It isn’t difficult to guess what Eastwood is trying to accomplish – by showing Spencer, Alak and Anthony going about their daily lives with absolute verisimilitude, we are supposed to better appreciate how they are simply just three ordinary guys who stepped up with valour when the occasion demanded it. Yet these curated episodes from their respective lives don’t build up to anything meaningful, substantial or simply engaging in first-time writer Dorothy Blyskal’s script, which ultimately fails to acquaint us adequately with these characters, their personalities and motivations, and/or convince us that their lives thus far are indeed “catapulting them towards some higher purpose” as Spencer claims.
If much of the first two acts comes off as mere filler, then the attack itself is nothing less than the highlight of the whole movie. Alas even then, Eastwood fails to deliver a genuinely nail-biting finale worthy of the wait – that’s partly because the actual physical struggle itself doesn’t last very long, and partly because little attention is paid to the other characters on board who also played significant parts in detaining the terrorist, including the aforementioned Frenchman Mark Moogalian. It is telling how much of the movie actually consists of that crucial event when we spend a good five minutes after the fact just watching then-French President Francois Hollande presenting them with the Legion of Honour, which Eastwood depicts using a mix of real and recreated footage. By the time the movie ends, you’ll be left thinking just how a few minutes of heroism does not a feature-length film make.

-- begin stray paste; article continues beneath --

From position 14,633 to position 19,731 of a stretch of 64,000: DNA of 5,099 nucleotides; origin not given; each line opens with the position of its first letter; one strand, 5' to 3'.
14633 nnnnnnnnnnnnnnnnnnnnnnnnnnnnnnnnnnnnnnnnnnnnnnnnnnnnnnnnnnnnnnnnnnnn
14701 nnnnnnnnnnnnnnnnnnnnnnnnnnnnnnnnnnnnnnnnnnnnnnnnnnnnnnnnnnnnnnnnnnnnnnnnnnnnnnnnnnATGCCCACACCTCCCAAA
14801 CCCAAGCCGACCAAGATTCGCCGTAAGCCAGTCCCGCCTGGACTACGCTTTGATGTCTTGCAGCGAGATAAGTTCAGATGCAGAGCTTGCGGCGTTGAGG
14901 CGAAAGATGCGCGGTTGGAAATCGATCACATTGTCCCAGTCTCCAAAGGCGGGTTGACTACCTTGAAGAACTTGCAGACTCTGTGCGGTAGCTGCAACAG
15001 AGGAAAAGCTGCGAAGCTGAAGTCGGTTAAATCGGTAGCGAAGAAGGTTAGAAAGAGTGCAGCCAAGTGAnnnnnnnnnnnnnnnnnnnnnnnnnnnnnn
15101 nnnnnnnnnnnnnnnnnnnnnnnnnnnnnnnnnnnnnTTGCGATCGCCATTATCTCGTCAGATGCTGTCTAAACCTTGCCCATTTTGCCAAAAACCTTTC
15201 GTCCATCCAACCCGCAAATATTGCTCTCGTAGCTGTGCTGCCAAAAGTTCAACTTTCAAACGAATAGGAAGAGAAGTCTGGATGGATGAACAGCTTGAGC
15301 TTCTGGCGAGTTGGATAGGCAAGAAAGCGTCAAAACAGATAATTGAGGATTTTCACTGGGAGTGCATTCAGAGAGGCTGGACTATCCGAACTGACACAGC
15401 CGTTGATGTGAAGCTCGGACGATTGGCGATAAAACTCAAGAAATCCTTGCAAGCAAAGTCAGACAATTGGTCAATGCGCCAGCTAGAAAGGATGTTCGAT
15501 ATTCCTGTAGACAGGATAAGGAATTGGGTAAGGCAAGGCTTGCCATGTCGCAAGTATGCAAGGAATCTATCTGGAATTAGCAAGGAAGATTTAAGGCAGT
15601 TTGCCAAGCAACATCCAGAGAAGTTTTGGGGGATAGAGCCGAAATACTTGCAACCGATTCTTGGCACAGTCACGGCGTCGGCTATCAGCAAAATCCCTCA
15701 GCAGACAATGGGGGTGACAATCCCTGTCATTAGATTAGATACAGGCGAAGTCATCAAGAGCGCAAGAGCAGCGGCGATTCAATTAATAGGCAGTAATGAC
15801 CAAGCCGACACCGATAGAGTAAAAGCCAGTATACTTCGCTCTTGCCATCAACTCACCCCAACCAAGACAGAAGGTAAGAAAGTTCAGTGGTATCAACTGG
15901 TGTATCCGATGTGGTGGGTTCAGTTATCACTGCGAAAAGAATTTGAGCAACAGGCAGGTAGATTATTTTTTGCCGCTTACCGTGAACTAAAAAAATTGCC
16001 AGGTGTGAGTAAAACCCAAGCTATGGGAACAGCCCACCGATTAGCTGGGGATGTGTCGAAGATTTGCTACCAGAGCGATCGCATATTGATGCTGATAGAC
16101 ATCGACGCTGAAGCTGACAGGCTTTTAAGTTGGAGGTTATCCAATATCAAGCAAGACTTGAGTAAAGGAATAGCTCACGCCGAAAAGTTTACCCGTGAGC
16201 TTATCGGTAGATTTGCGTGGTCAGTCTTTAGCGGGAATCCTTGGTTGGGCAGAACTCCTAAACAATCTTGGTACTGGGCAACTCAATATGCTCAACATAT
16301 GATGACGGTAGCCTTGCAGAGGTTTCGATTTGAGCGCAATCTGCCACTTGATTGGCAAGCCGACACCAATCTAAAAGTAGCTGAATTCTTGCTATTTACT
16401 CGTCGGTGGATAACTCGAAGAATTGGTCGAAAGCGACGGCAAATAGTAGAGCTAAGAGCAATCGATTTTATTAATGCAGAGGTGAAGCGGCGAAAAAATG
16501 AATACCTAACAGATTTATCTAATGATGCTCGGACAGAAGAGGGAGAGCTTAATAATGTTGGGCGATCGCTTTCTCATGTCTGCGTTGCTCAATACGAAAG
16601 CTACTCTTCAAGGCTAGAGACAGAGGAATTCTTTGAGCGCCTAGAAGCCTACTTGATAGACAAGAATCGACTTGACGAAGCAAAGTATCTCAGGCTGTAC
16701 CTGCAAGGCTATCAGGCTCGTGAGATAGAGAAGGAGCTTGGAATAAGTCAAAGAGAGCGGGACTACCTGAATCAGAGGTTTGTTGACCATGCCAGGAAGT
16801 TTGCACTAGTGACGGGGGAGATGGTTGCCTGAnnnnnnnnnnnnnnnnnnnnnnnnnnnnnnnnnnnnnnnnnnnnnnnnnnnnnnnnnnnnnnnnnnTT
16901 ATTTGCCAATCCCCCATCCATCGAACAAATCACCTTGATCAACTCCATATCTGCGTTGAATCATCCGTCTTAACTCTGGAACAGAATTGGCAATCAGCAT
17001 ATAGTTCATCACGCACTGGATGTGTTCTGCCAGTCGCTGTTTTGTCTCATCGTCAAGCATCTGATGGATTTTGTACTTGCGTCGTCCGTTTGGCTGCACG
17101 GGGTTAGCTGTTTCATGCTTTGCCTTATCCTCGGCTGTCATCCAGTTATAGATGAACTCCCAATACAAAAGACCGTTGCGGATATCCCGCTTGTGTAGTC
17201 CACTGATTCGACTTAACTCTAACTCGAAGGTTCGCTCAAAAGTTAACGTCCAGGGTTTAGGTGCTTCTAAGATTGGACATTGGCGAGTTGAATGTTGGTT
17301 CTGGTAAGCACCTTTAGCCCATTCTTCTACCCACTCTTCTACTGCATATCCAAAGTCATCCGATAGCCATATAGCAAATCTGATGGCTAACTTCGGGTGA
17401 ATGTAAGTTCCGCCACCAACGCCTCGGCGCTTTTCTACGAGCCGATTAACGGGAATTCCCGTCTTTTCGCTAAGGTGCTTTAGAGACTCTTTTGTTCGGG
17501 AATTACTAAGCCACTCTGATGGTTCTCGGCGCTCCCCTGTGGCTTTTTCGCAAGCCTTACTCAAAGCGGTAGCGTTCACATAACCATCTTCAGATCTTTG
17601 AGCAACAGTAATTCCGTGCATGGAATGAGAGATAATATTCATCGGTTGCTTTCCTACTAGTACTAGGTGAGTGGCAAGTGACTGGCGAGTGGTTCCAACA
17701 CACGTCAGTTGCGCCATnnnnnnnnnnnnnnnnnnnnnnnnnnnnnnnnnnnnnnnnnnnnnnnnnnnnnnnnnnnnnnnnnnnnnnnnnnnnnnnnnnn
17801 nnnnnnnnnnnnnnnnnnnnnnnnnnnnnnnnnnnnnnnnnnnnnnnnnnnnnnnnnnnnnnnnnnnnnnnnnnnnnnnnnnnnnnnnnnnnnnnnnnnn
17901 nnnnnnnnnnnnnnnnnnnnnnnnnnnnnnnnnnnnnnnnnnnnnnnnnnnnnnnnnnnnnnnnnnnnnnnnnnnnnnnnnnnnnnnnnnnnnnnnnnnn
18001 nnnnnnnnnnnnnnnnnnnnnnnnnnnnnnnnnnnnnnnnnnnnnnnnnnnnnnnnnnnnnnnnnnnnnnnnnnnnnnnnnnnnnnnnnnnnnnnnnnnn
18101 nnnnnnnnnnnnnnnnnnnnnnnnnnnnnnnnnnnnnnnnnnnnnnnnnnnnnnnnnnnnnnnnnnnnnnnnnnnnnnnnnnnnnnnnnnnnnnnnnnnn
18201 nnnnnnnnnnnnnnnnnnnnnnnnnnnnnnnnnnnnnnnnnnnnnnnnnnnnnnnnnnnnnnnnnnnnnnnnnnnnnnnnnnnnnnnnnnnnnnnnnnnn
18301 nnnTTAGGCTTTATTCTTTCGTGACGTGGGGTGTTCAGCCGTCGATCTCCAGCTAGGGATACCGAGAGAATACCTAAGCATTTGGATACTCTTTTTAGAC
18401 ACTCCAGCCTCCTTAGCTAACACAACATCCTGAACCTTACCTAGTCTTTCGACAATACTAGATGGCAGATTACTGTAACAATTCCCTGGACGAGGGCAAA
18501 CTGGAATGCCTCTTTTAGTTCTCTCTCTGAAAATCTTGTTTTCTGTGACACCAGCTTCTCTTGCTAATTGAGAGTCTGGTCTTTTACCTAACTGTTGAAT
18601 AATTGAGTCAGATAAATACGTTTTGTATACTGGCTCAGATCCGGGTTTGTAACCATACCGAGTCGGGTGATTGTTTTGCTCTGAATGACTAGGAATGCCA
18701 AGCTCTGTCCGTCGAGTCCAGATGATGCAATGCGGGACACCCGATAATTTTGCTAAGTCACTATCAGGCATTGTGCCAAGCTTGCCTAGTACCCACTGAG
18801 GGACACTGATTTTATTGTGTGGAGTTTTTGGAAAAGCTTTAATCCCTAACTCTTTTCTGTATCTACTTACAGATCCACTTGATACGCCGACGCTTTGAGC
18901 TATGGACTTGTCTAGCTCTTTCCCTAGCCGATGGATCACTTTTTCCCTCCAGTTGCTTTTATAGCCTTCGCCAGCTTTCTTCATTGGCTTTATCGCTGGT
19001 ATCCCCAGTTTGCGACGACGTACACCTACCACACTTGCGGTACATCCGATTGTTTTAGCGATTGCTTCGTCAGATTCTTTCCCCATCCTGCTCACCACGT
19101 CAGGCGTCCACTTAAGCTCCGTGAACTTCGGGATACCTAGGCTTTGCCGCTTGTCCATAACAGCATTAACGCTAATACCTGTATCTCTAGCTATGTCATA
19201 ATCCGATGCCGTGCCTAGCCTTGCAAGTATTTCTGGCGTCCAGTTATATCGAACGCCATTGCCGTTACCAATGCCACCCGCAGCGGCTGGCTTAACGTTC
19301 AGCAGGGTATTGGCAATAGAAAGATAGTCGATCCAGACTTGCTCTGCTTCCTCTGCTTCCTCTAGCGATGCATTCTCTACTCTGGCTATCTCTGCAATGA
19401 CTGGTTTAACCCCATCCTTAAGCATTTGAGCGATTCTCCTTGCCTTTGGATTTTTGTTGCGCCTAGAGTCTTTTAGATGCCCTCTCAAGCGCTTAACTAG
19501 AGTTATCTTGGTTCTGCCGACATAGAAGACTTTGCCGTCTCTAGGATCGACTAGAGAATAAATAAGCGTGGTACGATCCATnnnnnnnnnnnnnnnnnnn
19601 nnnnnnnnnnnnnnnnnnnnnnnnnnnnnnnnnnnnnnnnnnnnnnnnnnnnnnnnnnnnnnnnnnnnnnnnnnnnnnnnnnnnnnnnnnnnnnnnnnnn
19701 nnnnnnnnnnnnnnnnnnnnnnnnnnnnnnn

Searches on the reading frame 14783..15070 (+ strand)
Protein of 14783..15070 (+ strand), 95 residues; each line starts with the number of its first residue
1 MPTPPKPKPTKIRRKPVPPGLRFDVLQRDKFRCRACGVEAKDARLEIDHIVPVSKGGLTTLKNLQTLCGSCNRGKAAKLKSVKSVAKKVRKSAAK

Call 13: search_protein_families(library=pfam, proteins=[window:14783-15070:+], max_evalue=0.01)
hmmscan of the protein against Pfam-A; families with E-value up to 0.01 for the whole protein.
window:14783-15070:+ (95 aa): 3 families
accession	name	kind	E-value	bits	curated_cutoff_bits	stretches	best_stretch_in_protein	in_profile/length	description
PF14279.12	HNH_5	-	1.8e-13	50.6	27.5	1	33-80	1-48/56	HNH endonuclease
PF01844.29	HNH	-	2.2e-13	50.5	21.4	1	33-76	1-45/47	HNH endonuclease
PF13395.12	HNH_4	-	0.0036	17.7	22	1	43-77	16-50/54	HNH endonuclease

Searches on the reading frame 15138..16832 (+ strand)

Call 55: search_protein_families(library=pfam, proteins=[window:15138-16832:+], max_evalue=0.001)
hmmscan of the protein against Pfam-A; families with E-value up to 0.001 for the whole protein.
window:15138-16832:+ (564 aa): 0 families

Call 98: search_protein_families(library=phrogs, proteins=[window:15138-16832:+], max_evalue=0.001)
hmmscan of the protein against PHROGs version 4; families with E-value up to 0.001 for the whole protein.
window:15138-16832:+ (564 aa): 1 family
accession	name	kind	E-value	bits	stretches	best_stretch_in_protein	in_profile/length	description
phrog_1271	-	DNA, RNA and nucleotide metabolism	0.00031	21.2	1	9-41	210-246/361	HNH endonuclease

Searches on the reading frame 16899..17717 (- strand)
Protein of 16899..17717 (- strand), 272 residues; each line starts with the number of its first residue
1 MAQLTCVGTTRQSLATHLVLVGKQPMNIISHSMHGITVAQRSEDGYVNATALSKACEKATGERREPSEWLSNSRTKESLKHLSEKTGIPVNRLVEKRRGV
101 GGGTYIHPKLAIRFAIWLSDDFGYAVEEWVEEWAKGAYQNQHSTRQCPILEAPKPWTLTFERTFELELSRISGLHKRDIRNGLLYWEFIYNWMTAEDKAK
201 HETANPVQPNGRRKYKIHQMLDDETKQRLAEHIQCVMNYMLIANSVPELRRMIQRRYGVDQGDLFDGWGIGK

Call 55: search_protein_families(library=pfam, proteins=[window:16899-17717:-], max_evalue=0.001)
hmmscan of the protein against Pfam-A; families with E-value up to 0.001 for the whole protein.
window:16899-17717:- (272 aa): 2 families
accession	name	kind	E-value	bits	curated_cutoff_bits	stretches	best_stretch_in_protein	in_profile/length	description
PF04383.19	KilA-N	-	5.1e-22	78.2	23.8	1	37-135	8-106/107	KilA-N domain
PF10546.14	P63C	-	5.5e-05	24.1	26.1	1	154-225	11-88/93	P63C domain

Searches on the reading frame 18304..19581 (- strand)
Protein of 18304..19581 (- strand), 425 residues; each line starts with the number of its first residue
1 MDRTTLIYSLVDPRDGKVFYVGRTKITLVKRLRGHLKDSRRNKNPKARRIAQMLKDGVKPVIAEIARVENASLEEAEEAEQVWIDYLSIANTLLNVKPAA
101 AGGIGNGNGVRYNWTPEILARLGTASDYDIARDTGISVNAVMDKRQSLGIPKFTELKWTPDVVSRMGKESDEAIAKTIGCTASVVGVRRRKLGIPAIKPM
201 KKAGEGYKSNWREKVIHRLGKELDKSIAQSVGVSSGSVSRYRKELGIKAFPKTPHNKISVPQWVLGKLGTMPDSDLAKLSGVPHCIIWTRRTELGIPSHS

Similarly, it doesn’t mean that these real-life individuals are the best people to play their onscreen personas. Much has been said about Eastwood’s decision to cast Stone, Skarlatos and Sadler as themselves in a bid for non-professional naturalism, but the outcome is less awkward than authentic. With no disrespect to these three men, they come off stiff and wooden reciting Blyskal’s lines, leaving one to wonder if they would have been better served given the liberty to improvise. Ironically, Eastwood’s minimalist directing – which works best when his actors deserve the space to flesh out their characters – makes their performances look even more raw and unpolished, so much so that even their interactions sound forced.
In the end, ‘The 15:17 to Paris’ is a frustrating misfire from an auteur whose artistic choices here seem utterly misguided. In recreating the events of his characters’ lives before the main event, Eastwood seems to have rolled a Christian drama, a military drama and a holiday travelogue into one, but without proper character development to hold the disparate parts together, the result is pure tedium. Ditto his casting of three non-actors as their real-life selves, whose sheer inexperience in front of the camera negates whatever realism they might have brought with them. Don’t get us wrong – we’re not dissing or dismissing the courage that these men have displayed, but this slack, inert and enervating drama is hardly the tribute that they deserve.
(There's Christianity, military and parties thrown in to turn a few minutes of heroism into a feature-length movie - and the result is as terrible as that hodgepodge sounds)
Review by Gabriel Chong